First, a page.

En EspaŅol
Share

Ask Mr. Smarty Plants

Mr. Smarty Plants - Narrow, evergreen shrub for privacy

Ask Mr. Smarty Plants is a free service provided by the staff and volunteers at the Lady Bird Johnson Wildflower Center.

Search Smarty Plants
    
 
See a list of all Smarty Plants questions
Can't find the answer in our existing FAQs, submit a question to Mr. Smarty Plants.

Need help with plant identification, visit the plant identification page.
 
rate this answer
Not Yet Rated

Sunday - December 28, 2008

From: San Antonio, TX
Region: Southwest
Topic: Shrubs
Title: Narrow, evergreen shrub for privacy
Answered by: Nan Hampton

QUESTION:

I live in San Antonio and my backyard is all driveway except for a 2-3' space in front of a 6 ft chain fence. I'd like to find an evergreen narrow shrub for privacy. Would Nandina be a good choice? I need something fast growing, narrow, and not decidious.

ANSWER:

Mr. Smarty Plants says:  "No! no! no!  not Nandina!"  Nandina domestica (heavenly bamboo) is an invasive non-native plant from China and Japan and we would never recommend using it in landscaping.   Below are some beautiful, evergreen native alternatives.  Your best bets are probably the first two.  They will provide the thickest screen and they can be trimmed to keep them from becoming too wide for the area:

Leucophyllum frutescens (Texas barometer bush) and more information from the Aggie Horticulture Database.

Morella cerifera [syn. Myrica cerifera] (wax myrtle) and more information from the Aggie Horticulture Database.

The next two are a bit slower growing, but trim well into a hedge:

Ilex vomitoria (yaupon) with more information from the Aggie Horticulture Database

Rhus virens (evergreen sumac) with more information from the Aggie Horticulture Database.

The final two make a prickly evergreen hedge—in case you wanted to keep the neighbors from walking through it:

Mahonia trifoliolata (agarita) and more from the Aggie Horticulture Database.

Mahonia swaseyi (Texas barberry) and more from the Aggie Horticulture Database


Leucophyllum frutescens

Morella cerifera

Ilex vomitoria

Rhus virens

Mahonia trifoliolata

Mahonia swaseyi

 

 

More Shrubs Questions

Decline ot Heartleaf rosemallow from Austin
March 26, 2012 - My tulipan del monte -a new small plant from the wildflower center--did great all winter and was forming a new flower bud, just died in a matter of a few days. It looks like it "dried up", no visib...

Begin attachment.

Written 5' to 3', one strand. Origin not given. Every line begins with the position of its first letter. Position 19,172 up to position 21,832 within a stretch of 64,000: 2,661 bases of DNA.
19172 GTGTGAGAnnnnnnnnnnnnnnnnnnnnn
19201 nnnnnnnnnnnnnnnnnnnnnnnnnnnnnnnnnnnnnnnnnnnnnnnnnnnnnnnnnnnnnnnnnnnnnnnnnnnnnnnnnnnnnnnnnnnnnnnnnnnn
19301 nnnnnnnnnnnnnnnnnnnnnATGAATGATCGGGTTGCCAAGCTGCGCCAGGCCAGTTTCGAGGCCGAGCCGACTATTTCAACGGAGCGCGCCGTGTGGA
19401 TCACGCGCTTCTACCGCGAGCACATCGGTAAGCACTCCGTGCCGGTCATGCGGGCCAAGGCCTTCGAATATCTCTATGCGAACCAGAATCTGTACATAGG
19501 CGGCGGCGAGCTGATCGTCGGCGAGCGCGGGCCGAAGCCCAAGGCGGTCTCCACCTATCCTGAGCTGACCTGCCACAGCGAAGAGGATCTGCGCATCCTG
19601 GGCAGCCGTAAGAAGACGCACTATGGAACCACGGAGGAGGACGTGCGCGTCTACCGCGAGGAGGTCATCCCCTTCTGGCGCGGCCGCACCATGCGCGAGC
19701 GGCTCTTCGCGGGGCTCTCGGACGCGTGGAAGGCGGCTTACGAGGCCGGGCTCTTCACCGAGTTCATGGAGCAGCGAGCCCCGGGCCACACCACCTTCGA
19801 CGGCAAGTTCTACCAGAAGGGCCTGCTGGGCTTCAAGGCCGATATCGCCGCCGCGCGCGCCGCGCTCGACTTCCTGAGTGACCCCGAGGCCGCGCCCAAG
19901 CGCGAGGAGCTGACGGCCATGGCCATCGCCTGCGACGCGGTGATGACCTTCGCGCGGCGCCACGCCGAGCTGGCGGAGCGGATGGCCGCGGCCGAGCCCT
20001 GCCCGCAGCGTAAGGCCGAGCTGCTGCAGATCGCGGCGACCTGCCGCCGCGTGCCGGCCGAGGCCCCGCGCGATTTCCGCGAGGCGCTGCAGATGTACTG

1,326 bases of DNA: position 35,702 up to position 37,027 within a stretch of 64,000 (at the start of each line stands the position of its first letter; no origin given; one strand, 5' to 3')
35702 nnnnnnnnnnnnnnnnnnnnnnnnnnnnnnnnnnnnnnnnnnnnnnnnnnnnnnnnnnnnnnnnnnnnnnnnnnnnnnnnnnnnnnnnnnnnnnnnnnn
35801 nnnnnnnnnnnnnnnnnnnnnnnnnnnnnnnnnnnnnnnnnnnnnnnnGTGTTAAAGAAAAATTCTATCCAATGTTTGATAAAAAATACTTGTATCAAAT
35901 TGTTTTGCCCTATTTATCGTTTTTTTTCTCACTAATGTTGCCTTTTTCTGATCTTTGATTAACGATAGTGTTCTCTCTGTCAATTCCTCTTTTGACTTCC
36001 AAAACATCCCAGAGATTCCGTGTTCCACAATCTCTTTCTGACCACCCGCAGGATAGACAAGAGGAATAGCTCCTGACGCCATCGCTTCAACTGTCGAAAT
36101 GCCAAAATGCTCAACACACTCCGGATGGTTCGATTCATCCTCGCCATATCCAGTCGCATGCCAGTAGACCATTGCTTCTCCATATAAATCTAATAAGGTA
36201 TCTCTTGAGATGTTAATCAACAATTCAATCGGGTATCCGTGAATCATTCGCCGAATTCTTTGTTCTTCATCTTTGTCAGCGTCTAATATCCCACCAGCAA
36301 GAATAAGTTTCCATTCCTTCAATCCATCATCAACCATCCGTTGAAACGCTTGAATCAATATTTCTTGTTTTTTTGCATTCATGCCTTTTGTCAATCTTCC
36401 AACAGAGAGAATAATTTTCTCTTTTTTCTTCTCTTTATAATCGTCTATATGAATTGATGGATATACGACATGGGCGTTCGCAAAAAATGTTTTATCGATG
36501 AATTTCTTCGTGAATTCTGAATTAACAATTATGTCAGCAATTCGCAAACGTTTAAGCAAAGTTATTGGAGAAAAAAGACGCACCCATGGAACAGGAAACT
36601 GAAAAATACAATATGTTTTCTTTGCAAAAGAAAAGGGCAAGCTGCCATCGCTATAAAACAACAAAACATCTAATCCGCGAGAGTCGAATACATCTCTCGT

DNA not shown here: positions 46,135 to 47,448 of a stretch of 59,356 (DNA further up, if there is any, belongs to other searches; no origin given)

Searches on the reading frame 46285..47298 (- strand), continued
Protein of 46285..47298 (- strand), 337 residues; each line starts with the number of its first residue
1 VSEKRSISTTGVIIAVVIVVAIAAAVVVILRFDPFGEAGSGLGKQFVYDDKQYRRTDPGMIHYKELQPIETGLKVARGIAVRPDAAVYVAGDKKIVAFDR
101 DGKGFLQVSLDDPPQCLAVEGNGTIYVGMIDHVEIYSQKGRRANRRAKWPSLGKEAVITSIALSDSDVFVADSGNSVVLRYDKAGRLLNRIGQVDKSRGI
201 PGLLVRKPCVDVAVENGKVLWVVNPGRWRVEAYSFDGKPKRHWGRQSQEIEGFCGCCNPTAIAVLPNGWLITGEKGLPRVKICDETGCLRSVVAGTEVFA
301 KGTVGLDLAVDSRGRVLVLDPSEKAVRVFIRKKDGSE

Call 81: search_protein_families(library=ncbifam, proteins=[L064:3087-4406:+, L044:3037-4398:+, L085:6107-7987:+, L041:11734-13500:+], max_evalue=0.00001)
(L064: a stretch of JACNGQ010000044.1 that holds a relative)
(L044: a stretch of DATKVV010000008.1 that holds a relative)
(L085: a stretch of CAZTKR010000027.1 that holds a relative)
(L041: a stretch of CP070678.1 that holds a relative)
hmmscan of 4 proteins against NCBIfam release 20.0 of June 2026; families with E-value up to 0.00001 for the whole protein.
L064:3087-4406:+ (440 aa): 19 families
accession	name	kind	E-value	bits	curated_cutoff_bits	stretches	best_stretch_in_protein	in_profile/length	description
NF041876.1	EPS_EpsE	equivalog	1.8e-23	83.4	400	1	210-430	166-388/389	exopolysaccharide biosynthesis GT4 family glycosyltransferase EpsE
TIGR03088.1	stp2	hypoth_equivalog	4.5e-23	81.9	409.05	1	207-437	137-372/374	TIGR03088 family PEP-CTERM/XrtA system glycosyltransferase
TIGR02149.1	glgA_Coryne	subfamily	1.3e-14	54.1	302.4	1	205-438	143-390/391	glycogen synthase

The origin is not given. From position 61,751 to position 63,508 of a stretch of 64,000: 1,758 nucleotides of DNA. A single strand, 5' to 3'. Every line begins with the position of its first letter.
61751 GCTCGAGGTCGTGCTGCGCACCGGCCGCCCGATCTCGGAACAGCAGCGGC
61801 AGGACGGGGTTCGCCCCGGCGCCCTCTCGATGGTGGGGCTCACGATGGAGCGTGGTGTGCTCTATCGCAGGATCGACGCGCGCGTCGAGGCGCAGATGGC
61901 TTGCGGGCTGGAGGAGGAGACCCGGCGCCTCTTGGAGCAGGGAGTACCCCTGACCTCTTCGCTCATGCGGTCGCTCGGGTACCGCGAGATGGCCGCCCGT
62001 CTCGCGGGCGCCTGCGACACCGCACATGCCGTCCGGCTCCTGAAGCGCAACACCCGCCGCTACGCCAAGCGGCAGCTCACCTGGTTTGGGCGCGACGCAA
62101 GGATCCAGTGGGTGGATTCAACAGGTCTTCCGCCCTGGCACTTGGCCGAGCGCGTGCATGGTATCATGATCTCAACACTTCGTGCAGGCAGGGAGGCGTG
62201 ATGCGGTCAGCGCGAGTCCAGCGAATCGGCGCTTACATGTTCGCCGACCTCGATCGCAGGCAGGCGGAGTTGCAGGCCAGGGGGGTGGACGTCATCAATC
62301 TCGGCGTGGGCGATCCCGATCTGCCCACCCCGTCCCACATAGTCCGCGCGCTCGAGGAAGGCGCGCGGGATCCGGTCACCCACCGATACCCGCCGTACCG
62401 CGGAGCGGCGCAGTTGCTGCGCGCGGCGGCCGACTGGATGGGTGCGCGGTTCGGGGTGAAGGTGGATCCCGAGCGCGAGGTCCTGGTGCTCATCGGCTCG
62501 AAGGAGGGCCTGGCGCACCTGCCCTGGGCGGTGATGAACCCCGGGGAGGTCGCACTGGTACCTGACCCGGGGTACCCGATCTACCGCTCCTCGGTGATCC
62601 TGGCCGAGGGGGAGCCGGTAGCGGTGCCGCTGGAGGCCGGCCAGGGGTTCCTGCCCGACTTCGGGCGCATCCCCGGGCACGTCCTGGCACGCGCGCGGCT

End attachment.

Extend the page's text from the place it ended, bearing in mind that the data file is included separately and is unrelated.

view the full question and answer

Problems on mock orange plant in England
August 20, 2008 - I have a small mock orange plant that is about 3 years old. It is currently in a 12 inch plant pot in full sun. It bloomed beautifully this year but the leaves on both the new and old growth are start...
view the full question and answer

Hail damage to Cenizo in Austin
August 03, 2009 - We have some Texas sage Silverado. After the latest hail, they look very sad. If about the half of plant is OK and the other half looks dried/dead?, should we prune the dried half? Are they ever comin...
view the full question and answer

Plants for clay soil in Leavenworth IN
October 02, 2009 - I live in south central Indiana; the soil is very bad clay, either hard as a rock or mud. I have made several raised beds but am still having problems with plants rotting. What types of plants work he...
view the full question and answer

Evergreen pet-safe shrubs for house and screening in McKinney TX
April 15, 2010 - Looking for shrub, preferably evergreen, to plant near the house that can handle wet ground and is pet (dog, cat, horse) safe. The area became boggy after we had an underground water leak that is now ...
view the full question and answer

Smarty Plants's Facebook profile Support the Wildflower Center by Donating Online or Becoming a Member today.

Mr. Smarty Plants wants you to be his Facebook friend. Click the Facebook icon to add yourself to Mr. Smarty Plants list of friends.
E-NEWSLETTER | BECOME A MEMBER | DONATE NOW | MEDIA | SITEMAP
© 2014 Lady Bird Johnson Wildflower Center